Long time user, first time maintainer
I've been a Linux user for a decade now, Ubuntu at first, but I switched to ArchLinux after a year or two. I quickly found the Arch User Repository or AUR to be a treasure trove of free (libre) software; I am still in awe today. On ms windows, finding software meant downloading binaries from sketchy freeware sites. The prospects were better on Ubuntu since many software projects engaged with the community and produces regular releases. One drawback however were the stale repos, some packages on ubuntu were still pointing at releases that were years old.The Ubuntu Personal Package Archives PPAs was supposed to solve this, but I never had good luck with them. The packages always seemed random whether or not they were compatible and maintained.
Enter ArchLinux, everything is on the bleeding edge. The vast majority of typical software needs is packaged and up-to-date. For more custom software, there is the AUR. It started as just people sharing recipes for building packages...and well, that's still the case and it's a really good thing too, it's beauty is in the simplicity. Packaging makes sure that the software you install goes in cleanly and can be removed without leftover files. You can think of ArchLinux as basically a package manger  and a wonderful community. The AUR acts as a funnel for new packages to become official in the community repository, which are built packages rather than just recipes.
|||See pacman: https://wiki.archlinux.org/index.php/pacman|
For my first contribution I wanted something simple, just to learn the process. At work I have been spending a lot of time with the conda package manager, and a few months ago I submitted my first conda-forge recipe. For a long time I have wanted to put something on AUR and now that packing is fresh on my mind I figure it's a good time to get this one under my belt. I chose a shell script that I have used for years; it is a fork of a now deleted AUR package. Since it's a shell script it still needs to be installed to the system but it doesn't have the complication of needing to be compiled.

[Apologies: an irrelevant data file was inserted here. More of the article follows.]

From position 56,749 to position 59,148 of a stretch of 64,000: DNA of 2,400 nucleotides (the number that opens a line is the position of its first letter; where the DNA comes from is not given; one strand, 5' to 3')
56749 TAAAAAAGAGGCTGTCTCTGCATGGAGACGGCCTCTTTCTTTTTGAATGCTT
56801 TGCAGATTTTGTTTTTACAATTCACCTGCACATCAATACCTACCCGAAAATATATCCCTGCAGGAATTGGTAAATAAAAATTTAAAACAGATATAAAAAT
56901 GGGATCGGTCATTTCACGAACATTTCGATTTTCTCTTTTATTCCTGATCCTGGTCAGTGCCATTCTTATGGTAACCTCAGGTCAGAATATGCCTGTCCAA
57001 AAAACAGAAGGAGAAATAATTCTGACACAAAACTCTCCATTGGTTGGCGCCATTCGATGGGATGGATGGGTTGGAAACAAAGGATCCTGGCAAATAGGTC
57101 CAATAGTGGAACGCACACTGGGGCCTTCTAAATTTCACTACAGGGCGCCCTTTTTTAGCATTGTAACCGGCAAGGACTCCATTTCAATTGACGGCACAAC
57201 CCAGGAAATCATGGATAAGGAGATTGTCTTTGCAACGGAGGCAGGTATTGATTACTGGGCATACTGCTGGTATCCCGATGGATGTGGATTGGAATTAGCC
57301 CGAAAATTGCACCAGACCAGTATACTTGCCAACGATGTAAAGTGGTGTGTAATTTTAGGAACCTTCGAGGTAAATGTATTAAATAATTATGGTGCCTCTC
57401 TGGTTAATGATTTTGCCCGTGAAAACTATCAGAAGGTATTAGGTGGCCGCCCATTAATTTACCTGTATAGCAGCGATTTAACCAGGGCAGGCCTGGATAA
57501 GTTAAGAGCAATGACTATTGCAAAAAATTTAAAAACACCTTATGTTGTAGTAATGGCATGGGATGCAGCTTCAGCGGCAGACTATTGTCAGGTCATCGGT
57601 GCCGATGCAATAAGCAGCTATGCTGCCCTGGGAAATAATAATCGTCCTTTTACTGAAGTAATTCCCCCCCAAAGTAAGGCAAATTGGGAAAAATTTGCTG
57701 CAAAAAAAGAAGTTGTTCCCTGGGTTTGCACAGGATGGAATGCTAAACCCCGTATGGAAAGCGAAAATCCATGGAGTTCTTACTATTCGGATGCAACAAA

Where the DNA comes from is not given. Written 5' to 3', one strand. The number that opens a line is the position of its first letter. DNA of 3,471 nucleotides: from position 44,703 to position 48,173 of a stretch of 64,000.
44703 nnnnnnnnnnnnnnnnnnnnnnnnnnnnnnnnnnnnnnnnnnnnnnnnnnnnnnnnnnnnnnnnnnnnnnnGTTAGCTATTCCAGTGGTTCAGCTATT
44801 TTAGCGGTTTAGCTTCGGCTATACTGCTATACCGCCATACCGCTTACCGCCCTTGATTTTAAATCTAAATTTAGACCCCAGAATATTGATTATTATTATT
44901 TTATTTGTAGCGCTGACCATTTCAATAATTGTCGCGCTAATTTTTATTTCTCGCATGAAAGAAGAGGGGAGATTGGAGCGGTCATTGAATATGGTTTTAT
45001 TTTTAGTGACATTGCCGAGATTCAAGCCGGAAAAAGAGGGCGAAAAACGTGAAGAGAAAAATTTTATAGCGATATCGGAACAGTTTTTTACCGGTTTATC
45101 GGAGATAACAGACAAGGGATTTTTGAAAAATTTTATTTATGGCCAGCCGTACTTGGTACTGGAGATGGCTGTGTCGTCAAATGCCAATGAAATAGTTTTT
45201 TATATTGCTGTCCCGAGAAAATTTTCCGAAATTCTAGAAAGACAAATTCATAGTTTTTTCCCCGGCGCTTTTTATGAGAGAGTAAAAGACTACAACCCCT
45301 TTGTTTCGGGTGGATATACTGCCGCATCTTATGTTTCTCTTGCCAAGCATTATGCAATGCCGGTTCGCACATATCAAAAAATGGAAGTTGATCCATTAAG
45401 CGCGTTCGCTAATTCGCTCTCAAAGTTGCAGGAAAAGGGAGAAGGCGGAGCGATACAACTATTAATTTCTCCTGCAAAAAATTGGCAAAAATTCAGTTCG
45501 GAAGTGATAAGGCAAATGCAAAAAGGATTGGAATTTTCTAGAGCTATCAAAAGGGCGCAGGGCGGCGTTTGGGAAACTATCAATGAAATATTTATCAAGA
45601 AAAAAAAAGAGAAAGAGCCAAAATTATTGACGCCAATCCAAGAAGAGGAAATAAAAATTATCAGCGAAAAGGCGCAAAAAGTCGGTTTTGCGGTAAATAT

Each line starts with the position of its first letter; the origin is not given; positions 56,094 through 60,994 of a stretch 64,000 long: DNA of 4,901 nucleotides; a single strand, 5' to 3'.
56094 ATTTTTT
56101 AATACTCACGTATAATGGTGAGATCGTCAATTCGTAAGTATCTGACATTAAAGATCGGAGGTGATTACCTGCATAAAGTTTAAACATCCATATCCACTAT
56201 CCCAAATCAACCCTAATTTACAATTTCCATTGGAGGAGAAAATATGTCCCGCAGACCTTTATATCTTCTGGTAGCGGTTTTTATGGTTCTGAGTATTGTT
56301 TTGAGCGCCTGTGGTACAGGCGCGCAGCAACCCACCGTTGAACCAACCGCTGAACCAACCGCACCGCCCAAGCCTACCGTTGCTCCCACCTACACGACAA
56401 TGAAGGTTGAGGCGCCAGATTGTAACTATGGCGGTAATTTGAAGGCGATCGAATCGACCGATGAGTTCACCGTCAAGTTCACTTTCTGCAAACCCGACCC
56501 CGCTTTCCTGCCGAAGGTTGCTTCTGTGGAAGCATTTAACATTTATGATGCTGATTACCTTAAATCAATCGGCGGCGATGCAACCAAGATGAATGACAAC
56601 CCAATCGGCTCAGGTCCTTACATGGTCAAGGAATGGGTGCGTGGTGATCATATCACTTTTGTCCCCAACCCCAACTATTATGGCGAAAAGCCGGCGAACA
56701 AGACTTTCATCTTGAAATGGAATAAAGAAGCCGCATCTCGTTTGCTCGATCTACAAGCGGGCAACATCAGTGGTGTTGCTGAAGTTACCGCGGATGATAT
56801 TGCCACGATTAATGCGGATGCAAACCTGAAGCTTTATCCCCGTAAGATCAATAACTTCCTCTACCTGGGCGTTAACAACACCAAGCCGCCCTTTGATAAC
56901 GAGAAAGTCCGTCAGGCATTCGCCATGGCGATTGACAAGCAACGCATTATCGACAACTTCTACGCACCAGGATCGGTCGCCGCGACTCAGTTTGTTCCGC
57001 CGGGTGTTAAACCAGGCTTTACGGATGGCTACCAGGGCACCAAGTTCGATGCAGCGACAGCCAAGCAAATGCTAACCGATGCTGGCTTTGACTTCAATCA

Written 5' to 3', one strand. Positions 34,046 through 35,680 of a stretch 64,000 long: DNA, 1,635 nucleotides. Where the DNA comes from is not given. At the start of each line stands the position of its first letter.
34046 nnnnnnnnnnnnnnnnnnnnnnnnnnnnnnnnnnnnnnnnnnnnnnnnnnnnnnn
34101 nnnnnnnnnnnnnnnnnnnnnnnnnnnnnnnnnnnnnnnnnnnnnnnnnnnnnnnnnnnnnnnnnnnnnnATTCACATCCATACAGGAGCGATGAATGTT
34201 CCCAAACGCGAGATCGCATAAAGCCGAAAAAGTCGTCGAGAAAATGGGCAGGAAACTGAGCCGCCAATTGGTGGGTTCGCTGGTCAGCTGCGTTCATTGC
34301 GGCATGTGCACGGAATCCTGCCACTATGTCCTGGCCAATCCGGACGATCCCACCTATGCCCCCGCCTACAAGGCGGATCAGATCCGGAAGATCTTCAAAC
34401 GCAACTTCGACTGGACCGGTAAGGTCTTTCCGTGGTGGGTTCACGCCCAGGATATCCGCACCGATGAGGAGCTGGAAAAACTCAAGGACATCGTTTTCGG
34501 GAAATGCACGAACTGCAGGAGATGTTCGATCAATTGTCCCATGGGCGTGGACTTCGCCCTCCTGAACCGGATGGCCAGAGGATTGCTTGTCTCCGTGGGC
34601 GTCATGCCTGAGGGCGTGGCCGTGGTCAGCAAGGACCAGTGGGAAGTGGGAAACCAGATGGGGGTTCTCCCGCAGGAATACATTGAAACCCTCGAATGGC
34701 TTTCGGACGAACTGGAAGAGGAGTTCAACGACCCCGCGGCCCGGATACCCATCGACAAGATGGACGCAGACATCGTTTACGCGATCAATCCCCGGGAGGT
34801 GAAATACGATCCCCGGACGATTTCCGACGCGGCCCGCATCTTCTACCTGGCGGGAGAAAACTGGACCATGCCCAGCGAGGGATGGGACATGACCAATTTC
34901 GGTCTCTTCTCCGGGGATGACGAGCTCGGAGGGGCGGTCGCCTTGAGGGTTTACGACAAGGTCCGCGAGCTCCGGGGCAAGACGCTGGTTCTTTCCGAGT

The package is called dmenu-recent-aliases, and it is a lightweight application launcher. It provides fuzzy searching for all the executables on your PATH and also includes your custom bash functions and aliases. I have added a few extra features as well, for the full docs see https://gitlab.com/y2kbugger-projects/scripts/dmenu-recent-aliases.
A second reason for choosing this one is that there is some demand for the script and the original is no longer being maintained.
Become a maintainer yourself
Before you start to make a package, you should be familiar how to manually install other's packages from the AUR. Avoid AUR helpers for a while, trust me.
Here is the quickstart guide:
As far as the packaging process goes, it's not too difficult but I can't begin to cover it all here. Instead, I recommend reading at least all of these:
It may also be helpful to check out my minimal PKGBUILD here.
git clone https://aur.archlinux.org/dmenu-recent-aliases-git.git
After you cobble together what you think is a good PKGBUILD you can ask for a review on the #archlinux-aur IRC. Try IRCCloud if you aren't familiar with IRC.
Finally, submitting is as easy as a git push, but be sure all of your i's are dotted and t's are crossed.
Now you are <strike>all done</strike> just beginning. As a maintainer it's your job to keep the package up-to-date and incorporate suggestions from the community.